“Your name is Mary?” she asked as if this were a joke.
Mary O’Steen stepped back and to the side, widening the door opening. “Please, come inside, Mrs. Perry.”
The younger woman, wrapped in a smoke-blue silk and wool coat trimmed with chinchilla, a chinchilla box-hat nestled on her blonde head, clasped her purse and quickly glanced up and down Commerce Avenue, at the other brownstones with their wrought-iron railings and elaborate architraves and lintels. She spun in place to make sure no one was on the sidewalk below her.
“Mrs. Perry, won’t you please come in,” Mary repeated. She closed the polished mahogany door as her customer finally passed into the foyer. “Can I take your coat?” She reached out both arms.
Helen Perry ignored her, clutching the furry front of her coat together at her throat. She craned her head, her breathing rapid, her face shiny under her makeup. “I’ve never done this before. I’m a good Catholic,” she muttered.
“So am I,” Mary replied. “Come this way, please.” And she gestured politely as she walked ahead, not looking back as she made her way from the foyer to her front parlor.
“Your place is nice,” Helen said as they emerged into the spacious sitting room-parlor with the lofty ceiling and the mahogany trimmed bay-window panes.
Mary smiled. That was a compliment coming from one of Boston’s wealthy Brahmin matrons. “Please, have a seat.” She indicated a comfortable, clean sofa on one side of a coffee-table. “This building was completed seventy years ago, in 1888. Turned into three condominium apartments after the war. All the original woodwork, crown molding, cherry-wood floors, even the chandeliers….” She swept a graceful hand above her head to indicate the porcelain and crystal six-light fixture that was hanging above them.
“Yes, it’s very nice,” Helen Perry removed her smoke-blue kid gloves. “Let’s get down to business, shall we?”
“Why of course,” Mary said, and settled into the cushion of the slightly smaller sofa on the other side of the table.
She studied Mary O’Steen’s cropped black velvet slacks, her Capezio flats, the way her blouse hung loose almost like a maternity top. “I thought you’d be …. you know, older … different…..” She pushed her knees together angled to the side, one smoke-blue high-heeled pump wrapped around the other ankle.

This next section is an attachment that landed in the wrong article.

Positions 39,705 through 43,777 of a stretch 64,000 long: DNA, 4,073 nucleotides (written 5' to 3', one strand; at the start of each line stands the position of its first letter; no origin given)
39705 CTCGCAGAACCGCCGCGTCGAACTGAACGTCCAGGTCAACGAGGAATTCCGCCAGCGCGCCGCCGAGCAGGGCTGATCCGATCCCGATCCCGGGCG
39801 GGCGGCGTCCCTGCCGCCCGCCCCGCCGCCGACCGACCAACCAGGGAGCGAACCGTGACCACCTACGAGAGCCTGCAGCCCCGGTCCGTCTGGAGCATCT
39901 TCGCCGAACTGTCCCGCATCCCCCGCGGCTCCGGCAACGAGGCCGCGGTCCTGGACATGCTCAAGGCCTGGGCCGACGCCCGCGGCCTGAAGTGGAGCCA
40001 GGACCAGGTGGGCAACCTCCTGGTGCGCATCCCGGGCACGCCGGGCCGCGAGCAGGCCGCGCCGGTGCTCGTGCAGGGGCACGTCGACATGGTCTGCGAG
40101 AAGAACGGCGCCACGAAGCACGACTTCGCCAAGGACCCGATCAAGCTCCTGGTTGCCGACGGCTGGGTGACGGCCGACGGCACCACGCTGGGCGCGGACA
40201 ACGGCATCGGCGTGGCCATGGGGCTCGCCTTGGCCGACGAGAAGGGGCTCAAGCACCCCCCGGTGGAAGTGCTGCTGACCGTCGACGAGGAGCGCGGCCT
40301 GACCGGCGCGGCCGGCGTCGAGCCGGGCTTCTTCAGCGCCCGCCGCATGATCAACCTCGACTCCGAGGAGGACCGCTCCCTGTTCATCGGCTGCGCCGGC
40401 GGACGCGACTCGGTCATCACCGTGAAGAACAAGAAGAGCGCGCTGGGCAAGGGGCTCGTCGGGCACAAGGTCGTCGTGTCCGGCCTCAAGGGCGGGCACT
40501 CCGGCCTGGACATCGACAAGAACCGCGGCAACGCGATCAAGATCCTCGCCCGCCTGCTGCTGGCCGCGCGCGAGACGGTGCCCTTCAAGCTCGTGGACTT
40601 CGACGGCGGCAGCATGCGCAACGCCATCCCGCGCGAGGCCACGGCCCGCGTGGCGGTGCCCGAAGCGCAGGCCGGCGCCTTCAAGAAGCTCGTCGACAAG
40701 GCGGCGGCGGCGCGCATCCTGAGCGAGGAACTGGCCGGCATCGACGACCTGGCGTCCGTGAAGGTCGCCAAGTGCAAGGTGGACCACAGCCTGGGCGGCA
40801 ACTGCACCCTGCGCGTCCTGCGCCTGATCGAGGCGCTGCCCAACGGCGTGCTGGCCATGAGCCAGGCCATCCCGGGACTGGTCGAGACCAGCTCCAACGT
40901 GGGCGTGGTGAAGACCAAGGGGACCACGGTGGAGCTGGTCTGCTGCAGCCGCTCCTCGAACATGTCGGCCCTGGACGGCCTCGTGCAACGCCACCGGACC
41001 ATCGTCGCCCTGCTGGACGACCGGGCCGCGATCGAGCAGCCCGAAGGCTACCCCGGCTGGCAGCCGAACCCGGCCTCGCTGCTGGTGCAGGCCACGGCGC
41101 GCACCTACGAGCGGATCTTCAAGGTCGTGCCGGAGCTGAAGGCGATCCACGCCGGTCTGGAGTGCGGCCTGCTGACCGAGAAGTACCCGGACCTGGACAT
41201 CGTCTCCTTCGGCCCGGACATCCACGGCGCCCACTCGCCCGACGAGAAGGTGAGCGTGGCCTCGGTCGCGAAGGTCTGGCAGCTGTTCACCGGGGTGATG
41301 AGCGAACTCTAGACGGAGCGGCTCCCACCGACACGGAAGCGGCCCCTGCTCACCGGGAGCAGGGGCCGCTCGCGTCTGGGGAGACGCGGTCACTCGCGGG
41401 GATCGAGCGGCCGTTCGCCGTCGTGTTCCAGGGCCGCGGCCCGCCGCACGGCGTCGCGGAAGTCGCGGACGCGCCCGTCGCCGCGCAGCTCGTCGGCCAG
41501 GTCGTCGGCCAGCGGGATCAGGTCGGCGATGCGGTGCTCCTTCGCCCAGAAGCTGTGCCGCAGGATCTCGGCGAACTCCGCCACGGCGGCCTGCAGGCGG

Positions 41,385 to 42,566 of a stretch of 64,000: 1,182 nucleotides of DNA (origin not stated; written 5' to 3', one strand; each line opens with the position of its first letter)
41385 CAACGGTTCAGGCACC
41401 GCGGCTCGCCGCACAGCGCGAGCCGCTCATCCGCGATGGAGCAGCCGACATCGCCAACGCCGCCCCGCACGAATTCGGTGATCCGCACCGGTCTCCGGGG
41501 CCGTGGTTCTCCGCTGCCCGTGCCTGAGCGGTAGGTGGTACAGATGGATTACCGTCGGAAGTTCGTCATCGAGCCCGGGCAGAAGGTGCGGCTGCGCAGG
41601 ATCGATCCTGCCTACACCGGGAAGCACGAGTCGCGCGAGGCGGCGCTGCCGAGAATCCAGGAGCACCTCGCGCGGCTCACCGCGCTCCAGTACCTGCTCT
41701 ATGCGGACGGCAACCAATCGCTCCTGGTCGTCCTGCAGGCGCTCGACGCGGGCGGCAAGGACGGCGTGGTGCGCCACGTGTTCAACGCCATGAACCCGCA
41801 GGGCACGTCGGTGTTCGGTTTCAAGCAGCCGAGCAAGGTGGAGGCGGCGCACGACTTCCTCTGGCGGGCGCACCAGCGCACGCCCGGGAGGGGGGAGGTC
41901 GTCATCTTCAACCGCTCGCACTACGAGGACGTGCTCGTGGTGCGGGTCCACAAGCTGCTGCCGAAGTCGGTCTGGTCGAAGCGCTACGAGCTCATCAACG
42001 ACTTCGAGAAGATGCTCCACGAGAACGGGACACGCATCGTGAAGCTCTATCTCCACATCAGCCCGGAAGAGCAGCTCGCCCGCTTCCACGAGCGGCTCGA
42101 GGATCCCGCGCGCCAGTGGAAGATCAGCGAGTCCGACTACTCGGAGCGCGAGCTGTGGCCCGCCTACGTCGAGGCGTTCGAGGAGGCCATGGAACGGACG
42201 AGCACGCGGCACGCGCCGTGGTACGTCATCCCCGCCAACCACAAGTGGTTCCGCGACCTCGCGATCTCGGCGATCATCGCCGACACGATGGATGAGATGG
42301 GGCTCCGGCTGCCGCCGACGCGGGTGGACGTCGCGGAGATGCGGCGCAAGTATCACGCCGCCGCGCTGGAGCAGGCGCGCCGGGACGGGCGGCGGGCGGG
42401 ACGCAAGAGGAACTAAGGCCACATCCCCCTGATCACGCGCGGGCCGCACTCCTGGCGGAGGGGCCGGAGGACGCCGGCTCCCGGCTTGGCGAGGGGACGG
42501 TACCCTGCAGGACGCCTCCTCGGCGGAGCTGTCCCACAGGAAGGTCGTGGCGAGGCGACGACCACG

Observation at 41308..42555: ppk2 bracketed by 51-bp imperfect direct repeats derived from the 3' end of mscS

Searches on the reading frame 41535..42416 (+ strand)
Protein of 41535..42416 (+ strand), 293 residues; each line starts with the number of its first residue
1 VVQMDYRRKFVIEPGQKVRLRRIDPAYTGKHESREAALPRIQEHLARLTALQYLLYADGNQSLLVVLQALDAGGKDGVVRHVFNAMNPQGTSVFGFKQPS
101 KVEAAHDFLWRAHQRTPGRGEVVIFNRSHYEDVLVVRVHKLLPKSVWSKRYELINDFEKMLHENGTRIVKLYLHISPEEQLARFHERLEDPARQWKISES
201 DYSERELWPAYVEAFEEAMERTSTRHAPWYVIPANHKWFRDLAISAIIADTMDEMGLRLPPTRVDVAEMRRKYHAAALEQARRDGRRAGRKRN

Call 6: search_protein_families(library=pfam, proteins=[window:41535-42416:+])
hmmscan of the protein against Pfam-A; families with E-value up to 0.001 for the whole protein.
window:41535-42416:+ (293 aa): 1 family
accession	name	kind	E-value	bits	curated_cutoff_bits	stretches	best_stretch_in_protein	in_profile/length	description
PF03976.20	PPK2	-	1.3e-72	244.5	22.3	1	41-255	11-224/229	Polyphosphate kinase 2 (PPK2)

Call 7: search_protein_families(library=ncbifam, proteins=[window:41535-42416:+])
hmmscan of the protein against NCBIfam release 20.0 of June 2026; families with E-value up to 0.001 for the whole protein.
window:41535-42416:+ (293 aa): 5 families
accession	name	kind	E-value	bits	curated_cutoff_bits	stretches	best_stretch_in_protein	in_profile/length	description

Mary laughed. “A crone? In a long black dress with a tall pointy hat?” She was in fact a plump, middle-aged, cheery-faced lady with sparkling blue eyes and salt-and-pepper hair pulled back into a ponytail, bangs brushing her eyebrows. “I do like to wear black though. Black is all the light, not the absence of light; it’s the ultimate color, and heightens our abilities.” She reached over and indicated a beautiful tea pot beside two tea cups and saucers sitting on a matching tray. “Tea?”
“That is a lovely set. But … I thought … I was going to drink some kind of concoction that tastes and smells disgusting.”
“Royal Tara, bone china all the way from Ireland. Was my mother’s. This too,” she indicated a gleaming silver tea strainer, the handle of which was formed by twining, tiny vines and flowers which continued around the rim, the design matching and seeming to flow directly into the silver drip tray.
Helen Perry seemed mesmerized by the strainer. “That is … quite exquisite,” she said. “Tea the old fashioned way?”
Mary laughed lightly. “This is your potion. The leaves of jasmine green tea and the royal jelly of bees for fertility, Valerian to bring your husband to you, a pinch of ginger for success and the passion of Mars, ginseng for conception, honey for health, and blackberry to seal the charm.”
She seemed to deflate, her shoulders sagging as a blush rose up her neck. She bowed her head, stared at the floor. “I … I could have made that myself….” Her voice was unsteady, almost ready to break for tears.
“Ah, but no, my dear. That’s why you need a witch. Now let me fix you some tea.” And she shifted off the cushion a bit, placed the strainer on top of one of the delicate tea cups, then lifted the tea pot by the handle and began to pour. “Hush now, everything is going to be fine.” Her voice was calm and soothing. She removed the strainer–now filled with aromatic and steaming bits of herbs and leaves–and placed it in the drip tray. She raised the cup and saucer with both hands. “Blessed Mother, let your sweet love shine on this woman, cover her in your light and glory!” She watched as Helen Perry, streaks of tears now running over her cheeks, took the saucer and cup in one upturned palm, her hands slightly shaking. “By this time next year, a fine baby boy,” Mary said with certainty.